th e valen ce
shell of P
sh ell of P
sh ell of P
Phosph in e
Phosph orus pentachloride Phosph oric acid
8 electron s in
th e valence
sh ell o f sulf ur
10 electron s in
the v alence
shell o f sulf ur
12 electro ns in
the v alen ce
s hell of su lfu r
O S O
H- S- H
Hy drog en su lfid e S ulfu r d ioxid e
S ulf uric acid
Resonance structure is two or more of the Lewis Structure.
Formal Charge & Electronegativity
Formal charge decides which resonance is most stable. The atoms in molecules
should have a formal charge as small as possible and the structure becomes most stable
when any negative (-) formal charge resides on the most electronegative.
FC= valence electron – ½ (no. of shared e’s)- no of unshared e’s
Chemical Reactions and Chemical Equations
A chemical reaction transforms one or more substances into a set of different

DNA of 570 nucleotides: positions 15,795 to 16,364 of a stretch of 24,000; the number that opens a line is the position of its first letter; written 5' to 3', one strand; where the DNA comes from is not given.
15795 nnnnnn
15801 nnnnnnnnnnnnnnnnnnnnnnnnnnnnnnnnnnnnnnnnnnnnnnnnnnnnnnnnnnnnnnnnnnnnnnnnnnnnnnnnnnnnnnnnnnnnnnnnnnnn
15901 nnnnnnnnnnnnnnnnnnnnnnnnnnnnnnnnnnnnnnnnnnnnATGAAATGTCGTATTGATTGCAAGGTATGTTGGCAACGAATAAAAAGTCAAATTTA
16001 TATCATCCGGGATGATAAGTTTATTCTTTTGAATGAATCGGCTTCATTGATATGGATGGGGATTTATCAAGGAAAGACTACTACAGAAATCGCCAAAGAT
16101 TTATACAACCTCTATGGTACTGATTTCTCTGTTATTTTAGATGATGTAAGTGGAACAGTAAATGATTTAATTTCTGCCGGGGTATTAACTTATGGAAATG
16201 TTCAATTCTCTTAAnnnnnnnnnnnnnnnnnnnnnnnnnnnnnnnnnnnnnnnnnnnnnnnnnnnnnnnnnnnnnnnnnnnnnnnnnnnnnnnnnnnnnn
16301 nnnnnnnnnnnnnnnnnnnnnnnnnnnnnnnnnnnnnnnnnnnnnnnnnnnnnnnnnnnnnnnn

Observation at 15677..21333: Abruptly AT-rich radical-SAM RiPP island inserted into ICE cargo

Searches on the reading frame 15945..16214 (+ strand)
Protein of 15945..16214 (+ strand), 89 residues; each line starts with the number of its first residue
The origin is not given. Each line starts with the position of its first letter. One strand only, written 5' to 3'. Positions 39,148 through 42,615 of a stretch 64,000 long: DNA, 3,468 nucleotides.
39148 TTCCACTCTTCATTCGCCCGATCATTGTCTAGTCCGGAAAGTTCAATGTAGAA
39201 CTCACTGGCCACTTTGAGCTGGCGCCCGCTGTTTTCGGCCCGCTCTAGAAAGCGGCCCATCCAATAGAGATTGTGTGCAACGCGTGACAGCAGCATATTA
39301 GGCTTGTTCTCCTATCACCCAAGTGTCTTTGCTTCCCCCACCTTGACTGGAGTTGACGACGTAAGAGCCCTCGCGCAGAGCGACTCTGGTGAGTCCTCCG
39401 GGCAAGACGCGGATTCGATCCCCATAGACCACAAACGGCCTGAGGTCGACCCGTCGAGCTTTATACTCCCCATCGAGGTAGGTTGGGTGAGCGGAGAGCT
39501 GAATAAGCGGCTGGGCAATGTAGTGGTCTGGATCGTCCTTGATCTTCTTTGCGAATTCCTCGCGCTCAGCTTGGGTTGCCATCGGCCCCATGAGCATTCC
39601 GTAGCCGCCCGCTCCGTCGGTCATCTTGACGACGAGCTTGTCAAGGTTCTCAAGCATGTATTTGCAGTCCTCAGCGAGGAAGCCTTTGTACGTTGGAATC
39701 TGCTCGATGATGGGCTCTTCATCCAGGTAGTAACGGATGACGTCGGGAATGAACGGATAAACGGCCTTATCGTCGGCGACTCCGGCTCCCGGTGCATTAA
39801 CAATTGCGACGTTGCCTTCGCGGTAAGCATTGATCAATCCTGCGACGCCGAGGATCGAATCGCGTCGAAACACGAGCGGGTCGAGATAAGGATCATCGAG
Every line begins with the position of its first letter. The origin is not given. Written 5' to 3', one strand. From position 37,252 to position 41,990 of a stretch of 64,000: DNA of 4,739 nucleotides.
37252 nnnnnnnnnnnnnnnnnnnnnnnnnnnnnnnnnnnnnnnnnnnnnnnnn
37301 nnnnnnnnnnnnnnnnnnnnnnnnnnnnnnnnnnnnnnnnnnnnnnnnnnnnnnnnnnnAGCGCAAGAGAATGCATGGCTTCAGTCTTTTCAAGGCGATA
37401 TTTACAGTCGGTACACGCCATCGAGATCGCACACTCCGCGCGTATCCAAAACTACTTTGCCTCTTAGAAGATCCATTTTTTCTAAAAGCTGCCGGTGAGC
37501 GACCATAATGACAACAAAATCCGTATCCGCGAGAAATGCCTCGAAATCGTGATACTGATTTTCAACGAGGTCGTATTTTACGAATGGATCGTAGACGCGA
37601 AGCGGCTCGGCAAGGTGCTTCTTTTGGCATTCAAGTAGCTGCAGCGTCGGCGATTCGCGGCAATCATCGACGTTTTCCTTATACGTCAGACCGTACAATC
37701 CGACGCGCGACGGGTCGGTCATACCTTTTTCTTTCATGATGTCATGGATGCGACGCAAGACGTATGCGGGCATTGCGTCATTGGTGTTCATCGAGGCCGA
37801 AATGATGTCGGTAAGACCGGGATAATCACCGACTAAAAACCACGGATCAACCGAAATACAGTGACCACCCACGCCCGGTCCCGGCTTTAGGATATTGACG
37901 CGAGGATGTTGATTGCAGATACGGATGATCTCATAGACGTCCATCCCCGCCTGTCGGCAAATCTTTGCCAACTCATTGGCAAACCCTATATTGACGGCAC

substances. The substances that enter into a chemical reaction are called reactants
and the substances formed are called products.
Chemical equations are representations of chemical reactions in terms of symbols of
elements and formulas of compounds involved in the reaction.
Symbols commonly used in chemical equations
Use / s
The arrow separates the reactants from
the products. It is read as yields, produces,
The plus sign separates the formulas of the
reactants/products if there are more than
An arrow pointing upward written after
the formula indicates gaseous product.
(s) , (l), (g)
An arrow pointing downward written after
the formula indicates a precipitate
These symbols written after the formula indicate
that the substance is a solid, liquid, or a gas
This symbol written after the formula indicates
that the substance is a solution in water, aq for
Means undergo heat
Condition of chemical reaction such as